Comparison of scales and sagittal otoliths to back-calculate lengths-at-age of crappies collected from midwestern waters
Back-calculation is commonly used in age and growth studies to increase the sample size when few fish are captured from a population; however, which structure to use for back-calculation has been often disputed. We compared back-calculated lengths of crappie (Pomoxis spp.) scales and sagittal otoliths from seven Midwestern lakes using linear regression. To examine this relationship on a finer scale, a residual sum of squares (RSS) analysis was also run to determine whether the two structures suggested different mean lengths at age for one population (Cedar Lake, Illinois). A total of 150 fish, age-1 to age-10 (mean 2.8 years), was collected from all lakes; a total of 296 back-calculated lengths was obtained for each structure. Thirteen fish were discarded because of lack of age agreement between structures. Overall for all lakes, the otolith versus scale back-calculated lengths regression yielded an intercept of-22.19 mm and a slope of 1.00 (R2=0.77, df=1, 296, P<0.0001). The slope was not different from 1.00 (95% CI of 0.94–1.07), but the intercept was slightly different from zero (95% CI of-34.66 to −9.72). Furthermore, the RSS analysis suggested that the growth curves for Cedar Lake did not differ between structures (F3,2=0.29, p>0.75), indicating that the pattern seen across all lakes held true for one population. Either structure could be used for back-calculation studies. However, perfect agreement of ages between structures (i.e., scales and otoliths) did not occur. Crappie length at age should be back-calculated using otoliths when more precise age estimates are needed and with scales when fish are too few to be killed.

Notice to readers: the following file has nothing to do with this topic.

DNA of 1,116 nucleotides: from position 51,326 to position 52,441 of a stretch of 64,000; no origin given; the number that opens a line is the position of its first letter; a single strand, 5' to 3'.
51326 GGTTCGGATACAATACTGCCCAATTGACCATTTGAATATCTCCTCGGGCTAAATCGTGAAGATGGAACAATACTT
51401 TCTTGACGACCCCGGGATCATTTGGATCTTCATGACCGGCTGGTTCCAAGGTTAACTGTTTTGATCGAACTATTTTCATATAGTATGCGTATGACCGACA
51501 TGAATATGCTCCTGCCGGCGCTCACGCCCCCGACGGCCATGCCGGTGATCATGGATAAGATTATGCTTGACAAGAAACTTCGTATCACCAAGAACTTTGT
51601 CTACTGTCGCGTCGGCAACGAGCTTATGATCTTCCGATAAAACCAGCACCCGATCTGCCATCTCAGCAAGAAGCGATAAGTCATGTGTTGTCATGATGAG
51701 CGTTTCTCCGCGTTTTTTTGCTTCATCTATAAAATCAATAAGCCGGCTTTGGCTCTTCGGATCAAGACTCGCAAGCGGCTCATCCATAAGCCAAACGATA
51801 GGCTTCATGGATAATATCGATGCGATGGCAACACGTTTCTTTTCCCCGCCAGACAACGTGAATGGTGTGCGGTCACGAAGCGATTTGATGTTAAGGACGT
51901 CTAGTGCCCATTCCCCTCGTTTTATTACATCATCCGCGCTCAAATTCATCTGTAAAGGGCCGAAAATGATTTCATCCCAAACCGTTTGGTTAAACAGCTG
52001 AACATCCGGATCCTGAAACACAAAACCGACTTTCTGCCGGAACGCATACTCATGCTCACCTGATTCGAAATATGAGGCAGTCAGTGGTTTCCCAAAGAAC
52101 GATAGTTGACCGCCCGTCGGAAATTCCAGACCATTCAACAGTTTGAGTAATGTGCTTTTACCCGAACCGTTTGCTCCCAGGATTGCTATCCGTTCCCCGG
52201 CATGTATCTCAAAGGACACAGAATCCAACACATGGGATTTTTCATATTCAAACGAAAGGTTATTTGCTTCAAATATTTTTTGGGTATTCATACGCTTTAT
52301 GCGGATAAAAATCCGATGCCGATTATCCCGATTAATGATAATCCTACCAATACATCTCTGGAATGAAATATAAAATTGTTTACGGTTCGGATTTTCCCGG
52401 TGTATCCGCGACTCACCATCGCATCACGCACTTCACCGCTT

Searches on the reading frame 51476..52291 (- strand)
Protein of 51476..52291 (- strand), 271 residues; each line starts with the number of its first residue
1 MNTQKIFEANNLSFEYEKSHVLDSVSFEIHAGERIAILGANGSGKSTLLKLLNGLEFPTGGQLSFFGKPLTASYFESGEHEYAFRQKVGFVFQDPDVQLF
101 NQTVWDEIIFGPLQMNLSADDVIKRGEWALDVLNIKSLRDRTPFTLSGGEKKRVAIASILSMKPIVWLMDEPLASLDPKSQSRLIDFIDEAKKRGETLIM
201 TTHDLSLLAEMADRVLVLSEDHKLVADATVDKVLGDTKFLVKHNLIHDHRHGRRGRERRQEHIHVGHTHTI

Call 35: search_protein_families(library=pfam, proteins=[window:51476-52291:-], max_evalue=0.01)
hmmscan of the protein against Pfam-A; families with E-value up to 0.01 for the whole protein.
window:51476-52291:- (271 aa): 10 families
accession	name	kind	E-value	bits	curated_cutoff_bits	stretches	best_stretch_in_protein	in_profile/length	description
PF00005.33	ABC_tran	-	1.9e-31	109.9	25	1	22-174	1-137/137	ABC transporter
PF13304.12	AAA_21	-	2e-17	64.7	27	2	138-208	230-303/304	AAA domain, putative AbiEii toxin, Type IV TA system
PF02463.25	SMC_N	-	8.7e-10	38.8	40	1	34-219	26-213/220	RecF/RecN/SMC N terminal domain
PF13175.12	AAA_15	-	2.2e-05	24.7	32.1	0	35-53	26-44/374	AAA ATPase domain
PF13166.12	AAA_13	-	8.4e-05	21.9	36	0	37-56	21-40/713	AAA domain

Wahl, Nicholas, Quinton E. Phelps, James E. Garvey, Sean T. Lynott, and Wells E. Adams. "Comparison of scales and sagittal otoliths to back-calculate lengths-at-age of Crappies collected from Midwestern Waters." Journal of Freshwater Ecology 24, no. 3 (2009): 469-475.
Journal of Freshwater Ecology